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Elocutionary practice enables us to express the full meaning of what we read or speak.

If we listen attentively to others, we shall soon observe that the words they speak often mean less than the manner of speaking them. Even a dog knows by his master's voice whether he is pleased or not. A simple exclamation like Oh! may mean pleasure, pain, anger, love, surprise, grief, or contempt, according to the expression of face and voice.


Our emotions are seldom expressed in so many words. do not often say, "I am very sad and miserable," or "I am very angry." We do not need to say so. The emotions exhibit themselves unmistakably.

We state facts or describe scenes clearly enough in words, but our feelings about those facts or scenes are shown by our tones, inflections, and other means of vocal expression, as well as by facial expression which always accompanies true feeling. For example, in "The Chambered Nautilus," the poet says:

This is the ship of pearl, which, poets feign,
Sails the unshadowed main.

The words here state what is really not true, for the shell is not a ship of pearl, but resembles a ship of pearl. To read this in a matter-of-fact way would not bring out even the poet's thought. What he really wishes us to understand is that it is a beautiful object, and he wishes us to see it in imagination. Moreover, he wishes us to feel toward the shell as he does, that is, to love and admire it.

Now to read this well we must put ourselves in the author's place, try to think what he thought, see the shell in imagination, and finally feel toward it the same admiration that he felt. Moreover, we must strive to make our listeners see and understand as well as share our feelings.

One might read these lines with an intonation that would convey great contempt, the underlying thought being "how ridiculous for poets to imagine such nonsense about a mere shell." Of course this would be entirely wrong, but it would be possible to do it without changing a word, simply by a difference in expression.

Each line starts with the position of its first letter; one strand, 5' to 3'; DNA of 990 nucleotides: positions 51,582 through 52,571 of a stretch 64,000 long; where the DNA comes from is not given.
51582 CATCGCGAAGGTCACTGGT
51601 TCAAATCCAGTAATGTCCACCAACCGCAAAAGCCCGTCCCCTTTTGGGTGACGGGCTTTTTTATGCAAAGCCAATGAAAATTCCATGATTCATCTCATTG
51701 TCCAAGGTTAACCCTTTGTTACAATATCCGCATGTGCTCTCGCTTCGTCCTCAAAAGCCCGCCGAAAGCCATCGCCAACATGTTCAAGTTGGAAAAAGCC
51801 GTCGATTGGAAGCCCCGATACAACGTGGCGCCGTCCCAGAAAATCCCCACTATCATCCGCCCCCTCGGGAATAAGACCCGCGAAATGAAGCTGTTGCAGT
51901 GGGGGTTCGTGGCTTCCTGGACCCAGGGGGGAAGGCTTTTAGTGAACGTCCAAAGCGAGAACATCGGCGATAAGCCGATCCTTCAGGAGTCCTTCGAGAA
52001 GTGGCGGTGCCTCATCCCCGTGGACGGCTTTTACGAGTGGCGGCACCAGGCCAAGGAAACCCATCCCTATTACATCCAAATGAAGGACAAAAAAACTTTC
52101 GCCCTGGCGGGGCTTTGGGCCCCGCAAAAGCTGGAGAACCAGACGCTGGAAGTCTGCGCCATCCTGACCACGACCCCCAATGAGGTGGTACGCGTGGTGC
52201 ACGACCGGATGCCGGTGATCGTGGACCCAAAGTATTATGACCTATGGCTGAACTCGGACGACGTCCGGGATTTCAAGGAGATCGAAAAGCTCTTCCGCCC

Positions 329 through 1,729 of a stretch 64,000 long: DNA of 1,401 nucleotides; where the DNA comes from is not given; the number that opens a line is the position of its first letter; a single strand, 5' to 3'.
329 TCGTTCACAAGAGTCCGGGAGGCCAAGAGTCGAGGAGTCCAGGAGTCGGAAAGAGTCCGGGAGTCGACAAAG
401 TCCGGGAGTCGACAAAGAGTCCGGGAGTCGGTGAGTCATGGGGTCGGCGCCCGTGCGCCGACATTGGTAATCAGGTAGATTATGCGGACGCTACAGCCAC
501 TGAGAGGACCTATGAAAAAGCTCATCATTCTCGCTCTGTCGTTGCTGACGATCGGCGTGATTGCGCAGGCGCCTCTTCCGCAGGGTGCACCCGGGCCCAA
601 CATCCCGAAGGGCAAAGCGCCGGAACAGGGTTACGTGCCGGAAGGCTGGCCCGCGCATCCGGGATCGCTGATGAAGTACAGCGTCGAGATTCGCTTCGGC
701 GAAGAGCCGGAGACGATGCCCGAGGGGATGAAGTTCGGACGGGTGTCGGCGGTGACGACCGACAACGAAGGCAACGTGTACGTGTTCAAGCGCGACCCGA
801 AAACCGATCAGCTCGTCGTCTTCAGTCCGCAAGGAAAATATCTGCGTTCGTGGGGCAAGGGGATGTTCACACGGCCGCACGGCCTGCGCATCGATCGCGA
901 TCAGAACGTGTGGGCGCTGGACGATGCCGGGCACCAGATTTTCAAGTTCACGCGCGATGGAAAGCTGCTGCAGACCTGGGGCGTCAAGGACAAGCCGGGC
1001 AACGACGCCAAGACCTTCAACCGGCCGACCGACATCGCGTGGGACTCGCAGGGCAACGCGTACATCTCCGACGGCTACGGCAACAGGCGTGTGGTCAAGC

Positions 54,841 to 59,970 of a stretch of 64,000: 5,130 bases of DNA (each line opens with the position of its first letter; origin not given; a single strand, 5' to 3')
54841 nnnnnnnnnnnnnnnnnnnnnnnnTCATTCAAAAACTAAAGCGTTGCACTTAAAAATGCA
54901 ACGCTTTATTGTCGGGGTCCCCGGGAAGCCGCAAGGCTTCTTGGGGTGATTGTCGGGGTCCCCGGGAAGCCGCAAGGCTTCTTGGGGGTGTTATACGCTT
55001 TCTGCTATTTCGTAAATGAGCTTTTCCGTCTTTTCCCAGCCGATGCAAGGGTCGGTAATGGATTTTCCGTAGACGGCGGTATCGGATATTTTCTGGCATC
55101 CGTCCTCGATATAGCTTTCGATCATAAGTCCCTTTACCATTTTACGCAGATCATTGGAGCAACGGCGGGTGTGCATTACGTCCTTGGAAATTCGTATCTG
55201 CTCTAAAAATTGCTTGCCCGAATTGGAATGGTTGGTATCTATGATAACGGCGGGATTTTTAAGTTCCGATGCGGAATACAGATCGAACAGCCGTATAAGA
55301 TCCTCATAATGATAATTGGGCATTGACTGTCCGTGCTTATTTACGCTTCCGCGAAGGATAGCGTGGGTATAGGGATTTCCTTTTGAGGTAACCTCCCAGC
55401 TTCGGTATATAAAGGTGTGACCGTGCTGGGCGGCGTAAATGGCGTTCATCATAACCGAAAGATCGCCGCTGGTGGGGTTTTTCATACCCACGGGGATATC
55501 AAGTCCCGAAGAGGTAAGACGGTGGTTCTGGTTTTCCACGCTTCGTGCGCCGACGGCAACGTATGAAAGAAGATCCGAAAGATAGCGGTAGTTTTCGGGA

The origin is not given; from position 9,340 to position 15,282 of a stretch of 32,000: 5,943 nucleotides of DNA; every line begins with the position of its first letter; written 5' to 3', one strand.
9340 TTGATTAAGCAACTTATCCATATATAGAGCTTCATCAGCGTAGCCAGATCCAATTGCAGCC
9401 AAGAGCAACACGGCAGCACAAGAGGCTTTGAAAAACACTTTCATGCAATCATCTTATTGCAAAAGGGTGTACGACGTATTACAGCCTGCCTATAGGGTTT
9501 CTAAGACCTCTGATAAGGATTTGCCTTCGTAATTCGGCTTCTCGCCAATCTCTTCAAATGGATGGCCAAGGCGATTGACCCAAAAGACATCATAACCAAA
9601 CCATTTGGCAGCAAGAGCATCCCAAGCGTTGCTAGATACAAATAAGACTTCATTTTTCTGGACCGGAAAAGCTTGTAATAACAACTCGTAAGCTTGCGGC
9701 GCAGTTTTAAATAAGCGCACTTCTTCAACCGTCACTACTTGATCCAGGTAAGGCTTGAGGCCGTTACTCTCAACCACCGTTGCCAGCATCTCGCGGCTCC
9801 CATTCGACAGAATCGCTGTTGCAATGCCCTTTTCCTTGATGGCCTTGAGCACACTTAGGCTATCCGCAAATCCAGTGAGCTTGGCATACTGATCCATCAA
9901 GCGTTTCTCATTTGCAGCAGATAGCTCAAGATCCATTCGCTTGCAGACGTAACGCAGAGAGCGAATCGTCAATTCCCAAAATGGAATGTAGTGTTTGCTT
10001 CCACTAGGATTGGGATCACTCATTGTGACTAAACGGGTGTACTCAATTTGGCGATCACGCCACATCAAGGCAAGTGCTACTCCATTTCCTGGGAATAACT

We see, then, that one must determine the underlying meaning of a given passage before he can be sure of reading it properly, and supply mentally many descriptive or emotional words that are suggested but not written. To do this, we must study the context, that is, what precedes and what follows it. We must know something of the circumstances under which it was composed, and understand the historical or personal allusions which we often find in literature. Not only must we understand and sympathize with the author, but we must know how to use the voice so as to express his meaning naturally.

In Longfellow's "The Reaper and the Flowers," occur these lines:

And the mother gave, in tears and pain,
The flowers she most did love;

She knew she should find them all again
In the fields of light above.

Now, one might read this, as is often done, in a careless, indifferent manner, or what would be almost as bad, in a very careful and painstaking way, as if one were explaining a problem in arithmetic. It is plain that neither way of reading would be right. To do justice to this stanza, we should try to see in imagination the weeping mother whose children have died, to sympathize with her sorrow and her love for them; then in the third and fourth lines we must endeavor to feel and express her hope and faith.

This is a difficult task, and only a very artistic reader can hope to succeed in it fully; but at least we may try to suggest the beauty of the poem, and even if we fail, we shall at least have gained something in the clearer understanding of its meaning.

In preparing your reading lesson ask yourself:

1. What was the purpose of the author? What are the thoughts, pictures, feelings to be expressed?

2. What words are most essential to make the meaning clear, that is, what words should I emphasize?

3. What particular meaning shall I give to these words? Shall I say, for instance, "this is a beautiful shell, which as poets charmingly imagine, sails the broad sunlit expanse of the tropical ocean," or "this is a wretched broken shell, that silly poets would have us believe once sailed like a ship - how ridiculous!"

4. Is a given thought complete or does it depend on another thought?

5. What are the most important ideas in the whole selection, and what are the secondary ones?

6. What means of expression will best bring out the meaning, that is, shall I speak loudly or softly, fast or slow, with what inflection, etc.?

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You already know something about emphasis, inflection, and pause. The following rules, well remembered, will help you to apply your knowledge:


We pause for every new idea, even if it is contained in a single word. The length of the pause depends on the importance of what we are saying.

In the pause we gather in energy for the next idea. If we are reading an unfamiliar passage, we master the new thought before going on.


We speak each phrase or thought group almost as if it were one long word with a strong accent on the most important or

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